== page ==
Seidman suspiciously pokes fun at Constitutionalists for fearing a Hobbesian state of nature. He wants you to find it ridiculous to fear that given the chance your government would ever oppress you. But he knows it’s not the actual state of nature that Constitutionalists fear. The nature of governments which more often than not oppresses the governed are what they fear. If the fear is unjustified, then why do they attack only the amendments within the Bill of Rights? He doesn’t want to write about that ugly truth.

Judging by the last election, the American people have been detached from the political process, but my intuition tells me the left is grossly over playing their hand. History as a whole is on the side of tyranny, but history hasn’t seen many Americas. I am nevertheless betting that the American people like their social contract the same way they like any other contract — on paper.



  1. Michael Ruffing says:

    It is a sign of the times that “anti-constitutionalists” feel safe enough to state their real thoughts and intentions. Yet another example of the brilliance of our constitution- free speech not only allows people to express their ideas, but it also lets you know who your enemies are.
    Professor Seidman highlights the university system as a network of overpriced and overfunded leftist seminaries. Great posting, Richard.

  2. The following link will show all how to restore the ORIGINAL CONSTITUTION – a weak Federal with limited powers and Strong State Republics with many rights and powers. Article V is the method the Founders gave we the people and the States to protect the people from Usurping by the three branches of the Federal government. They knew that the Courts and the Legislature would usurp and require a powerful option to slap them down.

  3. Perhaps it’s the collectivism Geogetown U is teaching their students? After all, isn’t that the same school of Ms. Sandra Fluke? Taxpayers should fund her birth control. If the progressives can throw out the constitution then they can throw out our amendment rights. This has been a leftist meme for a while. It’s another way to bring America down. The New York Times is the mouthpiece for the progressive wannabe elites. Is Prof Seidman putting his bias before logic, or his logic before knowing what the U.S. Constitution is? Conservatives should expose the holes in leftists’ arguments. Great job schooling Ivy league professors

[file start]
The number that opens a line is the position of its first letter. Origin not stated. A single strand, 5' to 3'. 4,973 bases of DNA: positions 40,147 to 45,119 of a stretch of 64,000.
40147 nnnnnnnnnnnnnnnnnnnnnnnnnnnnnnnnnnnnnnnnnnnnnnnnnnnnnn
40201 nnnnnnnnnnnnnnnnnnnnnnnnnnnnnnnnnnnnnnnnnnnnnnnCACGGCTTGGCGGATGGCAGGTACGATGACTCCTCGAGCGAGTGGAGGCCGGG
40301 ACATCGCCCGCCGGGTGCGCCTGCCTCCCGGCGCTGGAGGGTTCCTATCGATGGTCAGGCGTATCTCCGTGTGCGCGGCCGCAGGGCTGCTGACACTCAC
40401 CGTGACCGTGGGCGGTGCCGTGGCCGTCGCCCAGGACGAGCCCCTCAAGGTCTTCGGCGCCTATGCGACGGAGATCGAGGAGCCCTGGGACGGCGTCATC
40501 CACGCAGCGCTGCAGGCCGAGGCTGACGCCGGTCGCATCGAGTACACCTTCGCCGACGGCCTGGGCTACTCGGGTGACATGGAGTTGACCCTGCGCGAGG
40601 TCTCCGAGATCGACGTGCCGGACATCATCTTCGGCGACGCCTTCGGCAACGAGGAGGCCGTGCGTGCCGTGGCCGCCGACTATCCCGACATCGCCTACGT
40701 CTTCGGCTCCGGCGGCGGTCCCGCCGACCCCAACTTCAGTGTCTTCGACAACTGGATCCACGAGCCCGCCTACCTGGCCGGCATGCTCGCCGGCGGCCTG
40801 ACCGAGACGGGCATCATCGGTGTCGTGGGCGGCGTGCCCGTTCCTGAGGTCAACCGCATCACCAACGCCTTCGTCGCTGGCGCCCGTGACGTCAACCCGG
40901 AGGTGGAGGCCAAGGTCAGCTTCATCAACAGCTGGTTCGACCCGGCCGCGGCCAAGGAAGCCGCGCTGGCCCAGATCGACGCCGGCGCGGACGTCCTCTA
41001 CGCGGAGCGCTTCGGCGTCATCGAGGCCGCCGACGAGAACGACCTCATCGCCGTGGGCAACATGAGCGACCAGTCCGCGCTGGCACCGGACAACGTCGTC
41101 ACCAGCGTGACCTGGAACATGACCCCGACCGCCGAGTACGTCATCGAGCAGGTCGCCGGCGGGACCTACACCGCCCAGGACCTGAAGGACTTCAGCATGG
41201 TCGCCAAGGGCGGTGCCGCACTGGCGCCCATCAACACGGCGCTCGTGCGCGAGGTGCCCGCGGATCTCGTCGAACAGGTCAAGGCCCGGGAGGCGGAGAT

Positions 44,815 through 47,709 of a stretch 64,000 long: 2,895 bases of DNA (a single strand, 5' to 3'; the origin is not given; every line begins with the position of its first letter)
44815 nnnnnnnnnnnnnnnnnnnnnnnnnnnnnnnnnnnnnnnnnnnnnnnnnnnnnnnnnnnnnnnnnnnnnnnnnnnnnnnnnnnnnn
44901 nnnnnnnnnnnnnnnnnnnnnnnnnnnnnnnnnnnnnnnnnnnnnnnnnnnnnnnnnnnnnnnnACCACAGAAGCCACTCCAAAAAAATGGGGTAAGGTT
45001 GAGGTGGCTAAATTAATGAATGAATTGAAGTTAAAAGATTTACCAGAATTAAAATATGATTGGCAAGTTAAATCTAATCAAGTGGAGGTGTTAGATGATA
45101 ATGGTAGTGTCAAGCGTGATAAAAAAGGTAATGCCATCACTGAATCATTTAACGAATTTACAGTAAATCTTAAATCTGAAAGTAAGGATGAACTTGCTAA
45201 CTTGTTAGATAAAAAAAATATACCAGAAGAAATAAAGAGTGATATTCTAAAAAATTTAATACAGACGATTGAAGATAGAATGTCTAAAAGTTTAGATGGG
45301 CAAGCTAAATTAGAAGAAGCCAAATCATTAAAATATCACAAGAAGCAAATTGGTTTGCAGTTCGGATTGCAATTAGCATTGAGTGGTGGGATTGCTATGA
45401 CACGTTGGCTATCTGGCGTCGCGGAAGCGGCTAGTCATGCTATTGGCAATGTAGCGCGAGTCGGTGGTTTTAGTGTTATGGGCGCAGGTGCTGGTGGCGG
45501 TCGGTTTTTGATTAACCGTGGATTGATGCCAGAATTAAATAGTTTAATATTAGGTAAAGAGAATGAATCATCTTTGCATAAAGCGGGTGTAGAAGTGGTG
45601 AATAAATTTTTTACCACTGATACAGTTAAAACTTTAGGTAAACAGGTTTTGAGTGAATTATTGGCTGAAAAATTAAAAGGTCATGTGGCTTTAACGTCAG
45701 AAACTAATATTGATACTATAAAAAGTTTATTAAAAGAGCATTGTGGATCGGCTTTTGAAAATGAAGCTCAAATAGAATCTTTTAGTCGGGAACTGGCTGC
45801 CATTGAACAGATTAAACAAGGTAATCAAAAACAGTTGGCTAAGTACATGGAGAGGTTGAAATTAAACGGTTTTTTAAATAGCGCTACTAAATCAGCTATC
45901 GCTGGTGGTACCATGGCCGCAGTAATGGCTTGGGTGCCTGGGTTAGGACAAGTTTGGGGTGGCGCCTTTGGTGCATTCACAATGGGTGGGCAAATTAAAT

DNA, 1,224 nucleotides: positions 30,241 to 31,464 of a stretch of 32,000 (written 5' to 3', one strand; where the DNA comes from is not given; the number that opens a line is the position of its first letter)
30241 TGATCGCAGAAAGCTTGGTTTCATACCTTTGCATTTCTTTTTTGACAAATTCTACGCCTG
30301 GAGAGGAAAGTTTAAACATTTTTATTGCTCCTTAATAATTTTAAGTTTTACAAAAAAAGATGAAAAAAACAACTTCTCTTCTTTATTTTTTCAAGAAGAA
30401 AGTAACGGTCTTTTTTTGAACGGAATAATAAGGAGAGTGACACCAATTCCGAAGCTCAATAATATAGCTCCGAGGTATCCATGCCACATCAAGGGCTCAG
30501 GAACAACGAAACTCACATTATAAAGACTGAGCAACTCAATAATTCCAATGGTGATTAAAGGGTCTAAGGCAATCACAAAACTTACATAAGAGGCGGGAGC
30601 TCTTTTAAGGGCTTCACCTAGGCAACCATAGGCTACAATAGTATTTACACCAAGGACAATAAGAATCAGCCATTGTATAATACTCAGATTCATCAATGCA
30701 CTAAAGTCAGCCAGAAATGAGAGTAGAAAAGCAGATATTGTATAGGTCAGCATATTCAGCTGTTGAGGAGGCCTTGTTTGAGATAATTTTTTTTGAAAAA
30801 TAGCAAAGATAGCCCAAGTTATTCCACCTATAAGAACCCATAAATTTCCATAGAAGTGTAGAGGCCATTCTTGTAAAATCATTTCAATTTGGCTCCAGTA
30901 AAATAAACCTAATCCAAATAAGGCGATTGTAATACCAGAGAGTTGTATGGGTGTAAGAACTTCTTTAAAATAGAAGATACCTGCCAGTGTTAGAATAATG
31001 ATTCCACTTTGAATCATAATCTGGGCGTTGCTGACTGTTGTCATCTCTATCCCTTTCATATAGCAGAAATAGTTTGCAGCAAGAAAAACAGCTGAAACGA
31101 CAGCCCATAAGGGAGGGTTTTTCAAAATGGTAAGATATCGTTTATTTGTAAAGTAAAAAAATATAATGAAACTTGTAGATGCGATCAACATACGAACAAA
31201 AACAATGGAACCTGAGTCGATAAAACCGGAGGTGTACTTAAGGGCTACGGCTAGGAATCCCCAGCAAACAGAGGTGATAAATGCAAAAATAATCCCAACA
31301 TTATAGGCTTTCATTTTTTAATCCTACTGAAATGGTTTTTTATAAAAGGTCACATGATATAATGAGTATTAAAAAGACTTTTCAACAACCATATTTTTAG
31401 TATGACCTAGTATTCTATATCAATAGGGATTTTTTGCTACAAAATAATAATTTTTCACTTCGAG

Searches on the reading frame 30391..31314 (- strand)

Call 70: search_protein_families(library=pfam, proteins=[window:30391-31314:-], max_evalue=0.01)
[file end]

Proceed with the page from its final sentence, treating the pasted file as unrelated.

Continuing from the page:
• PS,
      that is why we the people must force our Legislatures to repeal the offending amendments as show above – for 125 + years the Progressives have been washing away the history and strength of RULE – BY – LAW foundation of the USA and the many States . . . we call this foundation of rock the CONSTITUTION.

  4. It is indeed the same school as Sandra “I am a tool Fluke”… I appreciate your comments and maybe just maybe we have hope with self-thinking people like you. But we need to come out of our shells now, stick together, and go on the offensive. With people like you they will never get our liberties. Ever!

  5. Excellent article except for one item….” Regretfully, I must admit that I did not receive an Ivy League education and I was not indoctrinated by Georgetown geniuses” Any education should never be regretted. Today Ivy League education is bias and snobbery prevails, it does not insure that the education given is one that gives you the tools to move forward in life nor does it mean that they put their pants on any different than you as proven by your article.
    We should never bend down nor take a back seat in our knowledge, as it is how we use that knowledge that makes men of us.

  6. It’s so tabu that a professor is paving the way to destroy America the beautiful to America the destroyed

  7. Reblogged this on lauralee21's Blog and commented:
    Great read.. I thought common sense would of prevailed w the professor. However, it never fails, it doesn’t matter how smart you are when you lack coming sense. Great job on uncovering the stupidity of the professoe

  8. Interestingly, I tackle Professor Seidman’s (as well as that of much of the Left) argument in my book, The Constitution – I’m Not Kidding and Other Tales of Liberal Folly, although I do it in an intentionally humorous way. Chapter 1 addresses the Left’s argument that because we have newer and better stuff (things the Founders could not have contemplated), most, if not all, of the Constitution is irrelevant. The idea that because James Madision didn’t have an iPod we should do away with the First Amendment, for example, strikes me as a bit silly.

  9. We are discussing this column on The Brenner Brief talk show tonight, 9-1030p ET! Listen in! Rich Baris, the column’s author, will be joining us.


  1. […] Constitution 101 for (not by) Ivy League professors ( — by Rich Baris […]

  2. […] Constitution 101 for (not by) Ivy League professors ( […]